Contact Us

Phenylpropanolamine PPA
*    Denotes required field.

   * First Name 

   * Last Name 

   * Email 


Cell Phone 

Street Address 

Zip Code 



Date you started taking this drug:

Date you stopped taking this drug:

State where drug was ingested:

What product(s) was/were used containing PPA?

Was the injury a stroke/brain hemorrhage?

What date did stroke or hemorrhage occur?

If yes, what type of stroke/brain hemorrhage was suffered?

If you checked Ischemic, did injured party have Atrial Fibrillation?

How many days after using the PPA product did injured party suffer the stroke/hemorrhage?

How often was this medication used and when was it last used?

Does injured party still have this medication?

What additional medications were you taking at the time?

Have you taken the diet drug Meridia?

Please describe any residual damages resulting from stroke (paralysis, slurred speech, memory loss):

If stroke was suffered, has any doctor given his/her opinion as to the cause of the stroke?

If injured party did NOT have a stroke, what injuries were suffered as a result of PPA?

Please further describe side effects:

For verification purposes, please answer the below question:

No Yes, I agree to the Parker Waichman LLP disclaimers. Click here to review.

Yes, I would like to receive the Parker Waichman LLP monthly newsletter, InjuryAlert.

please do not fill out the field below.

Dimetapp maker sued after boy dies from stroke

May 23, 2001 | AP The parents of a 10-year-old boy who suffered a stroke and later died after taking Dimetapp sued the makers of the popular over-the-counter cold medicine on Monday for $41 million US.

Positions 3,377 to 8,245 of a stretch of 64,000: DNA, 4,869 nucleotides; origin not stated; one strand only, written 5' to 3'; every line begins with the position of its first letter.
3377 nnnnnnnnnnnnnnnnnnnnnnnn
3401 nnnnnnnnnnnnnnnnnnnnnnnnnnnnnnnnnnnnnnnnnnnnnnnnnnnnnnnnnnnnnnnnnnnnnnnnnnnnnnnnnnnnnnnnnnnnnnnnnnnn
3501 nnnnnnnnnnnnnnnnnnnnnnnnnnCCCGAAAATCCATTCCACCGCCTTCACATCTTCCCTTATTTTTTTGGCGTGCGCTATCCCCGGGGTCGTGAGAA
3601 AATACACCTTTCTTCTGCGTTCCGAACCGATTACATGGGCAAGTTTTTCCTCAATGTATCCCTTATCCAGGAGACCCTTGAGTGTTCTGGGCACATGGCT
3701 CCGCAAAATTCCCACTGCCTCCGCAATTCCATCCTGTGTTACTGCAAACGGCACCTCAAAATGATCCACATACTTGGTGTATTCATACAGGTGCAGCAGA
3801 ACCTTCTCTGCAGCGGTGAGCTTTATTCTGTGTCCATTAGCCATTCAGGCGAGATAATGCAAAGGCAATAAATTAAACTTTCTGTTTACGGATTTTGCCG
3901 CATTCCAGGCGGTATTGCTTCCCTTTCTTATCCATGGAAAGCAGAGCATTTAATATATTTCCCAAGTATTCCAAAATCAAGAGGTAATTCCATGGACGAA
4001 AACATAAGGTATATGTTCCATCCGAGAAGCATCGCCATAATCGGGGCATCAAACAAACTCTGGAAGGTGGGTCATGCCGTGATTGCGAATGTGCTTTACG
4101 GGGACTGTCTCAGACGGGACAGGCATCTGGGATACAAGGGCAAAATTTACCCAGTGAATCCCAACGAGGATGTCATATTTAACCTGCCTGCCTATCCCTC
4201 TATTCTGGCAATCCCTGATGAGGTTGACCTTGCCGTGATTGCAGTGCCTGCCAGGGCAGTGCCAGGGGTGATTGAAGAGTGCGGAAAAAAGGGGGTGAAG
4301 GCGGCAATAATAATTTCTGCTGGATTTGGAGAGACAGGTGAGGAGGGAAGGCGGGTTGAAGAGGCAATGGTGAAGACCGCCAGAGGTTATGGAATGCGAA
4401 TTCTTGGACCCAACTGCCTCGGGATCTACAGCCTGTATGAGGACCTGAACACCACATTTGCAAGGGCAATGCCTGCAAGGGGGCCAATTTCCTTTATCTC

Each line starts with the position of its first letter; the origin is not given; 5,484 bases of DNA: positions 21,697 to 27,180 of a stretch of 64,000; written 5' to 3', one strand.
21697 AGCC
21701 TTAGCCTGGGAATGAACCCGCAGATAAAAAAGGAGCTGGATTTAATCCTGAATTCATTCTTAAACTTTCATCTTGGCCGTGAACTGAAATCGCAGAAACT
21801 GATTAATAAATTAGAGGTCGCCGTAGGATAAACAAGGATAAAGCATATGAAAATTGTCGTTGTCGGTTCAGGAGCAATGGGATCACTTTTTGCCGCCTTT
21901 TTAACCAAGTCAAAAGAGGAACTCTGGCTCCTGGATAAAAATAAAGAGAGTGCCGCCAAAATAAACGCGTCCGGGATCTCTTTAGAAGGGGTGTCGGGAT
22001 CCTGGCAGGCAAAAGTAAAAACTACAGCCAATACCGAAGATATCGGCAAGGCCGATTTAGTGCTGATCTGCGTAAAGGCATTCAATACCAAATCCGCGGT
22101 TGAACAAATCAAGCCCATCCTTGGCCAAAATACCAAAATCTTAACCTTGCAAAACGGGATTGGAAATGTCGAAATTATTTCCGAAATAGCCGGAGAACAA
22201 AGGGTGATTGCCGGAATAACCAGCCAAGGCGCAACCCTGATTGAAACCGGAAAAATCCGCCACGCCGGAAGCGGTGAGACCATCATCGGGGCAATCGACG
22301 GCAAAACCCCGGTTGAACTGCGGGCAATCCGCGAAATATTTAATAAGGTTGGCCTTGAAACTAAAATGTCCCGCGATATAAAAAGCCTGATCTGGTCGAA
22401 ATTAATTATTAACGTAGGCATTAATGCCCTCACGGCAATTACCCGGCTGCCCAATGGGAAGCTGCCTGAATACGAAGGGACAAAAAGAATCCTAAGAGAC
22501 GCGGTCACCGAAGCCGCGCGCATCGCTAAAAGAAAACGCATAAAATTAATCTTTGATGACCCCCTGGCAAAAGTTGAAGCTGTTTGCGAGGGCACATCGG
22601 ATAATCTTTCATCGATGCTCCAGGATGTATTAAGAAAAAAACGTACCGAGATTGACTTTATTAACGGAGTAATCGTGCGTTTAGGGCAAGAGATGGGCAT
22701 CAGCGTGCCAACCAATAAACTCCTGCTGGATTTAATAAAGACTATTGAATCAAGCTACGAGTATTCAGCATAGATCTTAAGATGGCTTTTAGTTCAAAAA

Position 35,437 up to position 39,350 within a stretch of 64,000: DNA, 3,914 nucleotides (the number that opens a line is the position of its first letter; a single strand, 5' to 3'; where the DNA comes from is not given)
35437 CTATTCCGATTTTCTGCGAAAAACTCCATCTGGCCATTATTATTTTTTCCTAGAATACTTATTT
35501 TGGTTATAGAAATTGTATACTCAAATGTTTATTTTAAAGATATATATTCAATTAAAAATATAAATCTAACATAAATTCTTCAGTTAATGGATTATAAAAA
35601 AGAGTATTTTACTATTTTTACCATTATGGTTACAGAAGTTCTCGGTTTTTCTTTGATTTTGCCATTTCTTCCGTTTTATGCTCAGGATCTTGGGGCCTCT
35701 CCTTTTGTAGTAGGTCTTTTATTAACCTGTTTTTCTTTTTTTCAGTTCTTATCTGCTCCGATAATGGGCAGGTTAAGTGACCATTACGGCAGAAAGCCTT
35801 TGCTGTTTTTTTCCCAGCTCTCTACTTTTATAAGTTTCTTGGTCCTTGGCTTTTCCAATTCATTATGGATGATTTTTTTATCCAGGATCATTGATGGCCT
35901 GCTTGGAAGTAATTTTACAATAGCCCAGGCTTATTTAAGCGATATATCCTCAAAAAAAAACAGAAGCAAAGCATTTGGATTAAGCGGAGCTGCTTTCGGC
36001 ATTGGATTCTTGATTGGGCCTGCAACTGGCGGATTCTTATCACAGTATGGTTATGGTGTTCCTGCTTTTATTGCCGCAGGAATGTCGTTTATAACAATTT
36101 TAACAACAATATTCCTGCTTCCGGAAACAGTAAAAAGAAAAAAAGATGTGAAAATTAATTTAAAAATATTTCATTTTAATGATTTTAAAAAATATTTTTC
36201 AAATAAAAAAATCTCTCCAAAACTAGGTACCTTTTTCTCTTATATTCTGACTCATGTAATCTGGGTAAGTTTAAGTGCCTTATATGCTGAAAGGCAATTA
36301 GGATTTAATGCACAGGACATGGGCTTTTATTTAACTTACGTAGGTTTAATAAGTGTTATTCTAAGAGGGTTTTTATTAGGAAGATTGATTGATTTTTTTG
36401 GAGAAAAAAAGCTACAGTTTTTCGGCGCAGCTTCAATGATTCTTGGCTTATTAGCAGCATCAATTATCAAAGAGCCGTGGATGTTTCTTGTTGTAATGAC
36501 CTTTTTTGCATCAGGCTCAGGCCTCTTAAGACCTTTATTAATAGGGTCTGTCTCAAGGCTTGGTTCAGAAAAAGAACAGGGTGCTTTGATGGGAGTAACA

Brad and Donna Walker of Portland accuse American Home Products Corp. of negligence and failing to provide warnings that a key ingredient in the medication could be dangerous for children.

A similar lawsuit was filed in federal court in Philadelphia Monday by a woman who suffered a debilitating stroke a day after taking Dimetapp. Vicki D. Vogt of Honeybrook, Pa., is seeking $40 million.

In November, the Food and Drug Administration warned that dozens of over-the-counter cold medicines and diet pills containing phenylpropanolamine, or PPA, could cause hemorrhagic strokes, especially in young women.

Health Canada didn't issue an official warning at the time but it advised people not to take products containing PPA unless prescribed by a doctor.

The strong warning led major drug store chains to strip the products from shelves while drug makers quickly reformulated the medicines -- including such brands as Alka-Seltzer and Dexatrim -- to remove PPA.

American Home Products, based in Madison, N.J., is the country's fifth-largest drug maker. Spokesman Fran Sullivan said Monday that the company doesn't comment on pending litigation.

Mathew Walker suffered a seizure and lapsed into a coma in June 1996 after his pediatrician told his mother to give him Dimetapp to prevent ear infections from swimming. The boy died in October 1999 after suffering a hemorrhagic stroke, which is rare in children.

"Had somebody warned me, or had it been on the label, I would have chosen another method of treatment," Donna Walker said at a news conference with her husband Monday. "I would never have risked my child's life."

The suit also names pediatrician Steven Burns, whose spokeswoman said he could not comment until he talks to an lawyer.

In the Philadelphia suit, Vogt said she took Dimetapp in November 1998 and suffered a hemorrhagic stroke the next day. She is permanently disabled, the suit says.

More than 9,000 suits have been filed against American Home Products relating to its manufacture of fenfluramine, the "fen" in the fen-phen diet drug. The drug was withdrawn in 1997 after it was linked to potentially fatal heart damage.

Related articles Other articles
Parker Waichman Accolades And Reviews Best Lawyers Find Us On Avvo